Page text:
The fine folks at Pitchbook recently published their Q3 2015 Private Equity Breakdown and there are 3 key story lines to note:
• U.S. – based PE exits in throughout 2014 and H1 2015 were and remain at extraordinary levels in $. In 2014 PE exits totaled $167 Billion, a record, but with the rate of exits in 2015 that value will be exceeded by the time you read this. And we’ll have 5 months left in the year!
• The Investments-to-Exits ratio (based on # transactions) was only 1.7X for H1 2015, the lowest ratio in 10 years. To some degree, the PE industry is “emptying the closet”.
• Corporations are the big customers for such exits, outspending larger PEs 8:1 in H1 2015, and they likely will double their spending over 2014 by year-end….exceeding $300 Billion.
What is going on and why?
- Enterprise Value/EBITDA multiples have been at 10 year-highs for 2013-2014; 10X per Pitchbook’s recent report, and a recent Deloitte analysis of the Middle Market (less than $50 million EBITDA) supports that lofty multiple. I have often called the PE industry the “Canary in the Mine Shaft”; the actions of the industry portend macro-market changes. In this case, valuations are so high they cannot not sell.
- Private Equity firms I speak with have lamented the dearth of good quality platform deal opportunities for the past 18 months or so. My view: more than a few business owners enjoy riding the wave of this business cycle, they think they can obtain a better price (“we want 10x”) in the future, and find current reinvestment options unappealing.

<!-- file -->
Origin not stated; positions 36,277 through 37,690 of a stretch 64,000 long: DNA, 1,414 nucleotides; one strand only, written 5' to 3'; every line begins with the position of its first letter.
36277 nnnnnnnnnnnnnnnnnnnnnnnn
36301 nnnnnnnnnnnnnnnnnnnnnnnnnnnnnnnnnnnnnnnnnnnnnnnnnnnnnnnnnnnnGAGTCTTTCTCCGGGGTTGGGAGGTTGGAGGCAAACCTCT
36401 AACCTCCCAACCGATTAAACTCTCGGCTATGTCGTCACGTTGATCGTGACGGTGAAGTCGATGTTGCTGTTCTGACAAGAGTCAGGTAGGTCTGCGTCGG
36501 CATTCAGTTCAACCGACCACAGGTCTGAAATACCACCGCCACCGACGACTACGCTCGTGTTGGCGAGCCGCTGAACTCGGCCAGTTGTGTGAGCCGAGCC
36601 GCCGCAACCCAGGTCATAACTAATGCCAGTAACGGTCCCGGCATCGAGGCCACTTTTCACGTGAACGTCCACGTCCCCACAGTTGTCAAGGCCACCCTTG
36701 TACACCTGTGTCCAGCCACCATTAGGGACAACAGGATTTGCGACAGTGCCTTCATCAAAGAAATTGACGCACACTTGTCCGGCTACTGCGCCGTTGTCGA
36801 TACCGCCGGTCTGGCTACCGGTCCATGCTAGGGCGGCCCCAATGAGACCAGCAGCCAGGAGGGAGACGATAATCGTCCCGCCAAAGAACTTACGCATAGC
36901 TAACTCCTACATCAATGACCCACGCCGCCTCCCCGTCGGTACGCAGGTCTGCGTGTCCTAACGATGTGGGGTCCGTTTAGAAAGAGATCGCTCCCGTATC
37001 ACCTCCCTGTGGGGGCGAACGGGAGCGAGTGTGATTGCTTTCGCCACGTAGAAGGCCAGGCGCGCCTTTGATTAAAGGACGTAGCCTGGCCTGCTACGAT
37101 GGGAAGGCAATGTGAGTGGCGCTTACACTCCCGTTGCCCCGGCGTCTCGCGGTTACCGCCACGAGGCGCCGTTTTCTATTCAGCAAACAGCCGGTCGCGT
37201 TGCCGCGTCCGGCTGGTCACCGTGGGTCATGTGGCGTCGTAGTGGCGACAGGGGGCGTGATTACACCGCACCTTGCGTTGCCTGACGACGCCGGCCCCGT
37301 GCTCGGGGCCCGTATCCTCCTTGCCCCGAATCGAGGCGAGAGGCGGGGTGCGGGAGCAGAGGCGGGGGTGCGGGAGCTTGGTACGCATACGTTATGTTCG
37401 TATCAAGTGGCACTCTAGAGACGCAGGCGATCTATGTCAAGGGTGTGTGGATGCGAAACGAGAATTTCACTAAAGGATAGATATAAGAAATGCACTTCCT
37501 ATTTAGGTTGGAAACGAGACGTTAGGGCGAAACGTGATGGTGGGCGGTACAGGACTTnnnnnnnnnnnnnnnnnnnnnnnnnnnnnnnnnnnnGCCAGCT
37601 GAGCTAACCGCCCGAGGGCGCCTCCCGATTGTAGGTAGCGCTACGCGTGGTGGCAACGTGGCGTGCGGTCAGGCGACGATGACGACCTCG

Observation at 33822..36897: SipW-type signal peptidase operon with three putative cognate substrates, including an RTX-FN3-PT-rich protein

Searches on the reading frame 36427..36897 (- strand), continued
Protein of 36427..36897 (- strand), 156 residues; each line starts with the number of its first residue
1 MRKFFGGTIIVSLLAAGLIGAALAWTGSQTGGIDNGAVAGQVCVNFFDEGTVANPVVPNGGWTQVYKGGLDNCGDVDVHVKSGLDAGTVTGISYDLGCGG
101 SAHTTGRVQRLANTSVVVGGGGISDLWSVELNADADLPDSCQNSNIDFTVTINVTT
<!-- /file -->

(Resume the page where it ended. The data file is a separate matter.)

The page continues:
- Public Mid-Cap corporations have lowered their after-tax Cost-of-Capital by nearly 200 basis points since 2011, per Deloitte. They thank the Federal Reserve and a buoyant equity market, and lowering the critical hurdle rate on investment returns fuels their ability to pay higher multiples than past years.
- Public corporations have record amounts of cash/cash equivalents on their balance sheets. FACTSET published a Q1 2105 report showing the S&P 500 (exl. Financials) had record cash holdings of $1.43 Trillion at Y/E 2014. Those funds either earn low rates in U.S. Government securities, or go to work in CAPEX, internal development, or acquisitions.
- The rising wave of EV/EBITDA multiples will crest at some point. The returns expectations for PE investors and PE firm partners don’t tolerate investment made at 10X purchase price multiples. I.e., “my exit metric is not my investment metric.”
- Platform-sized businesses of good quality are in short supply and when effectively marketed will likely close on a relatively short timetable.
- Corporations have opened the coffers for acquisitions and may offer superior deal values to selling business owners for some time to come, particularly for smaller acquisitions which PE terms “add-ons”.
Posted by Stephen Hauser.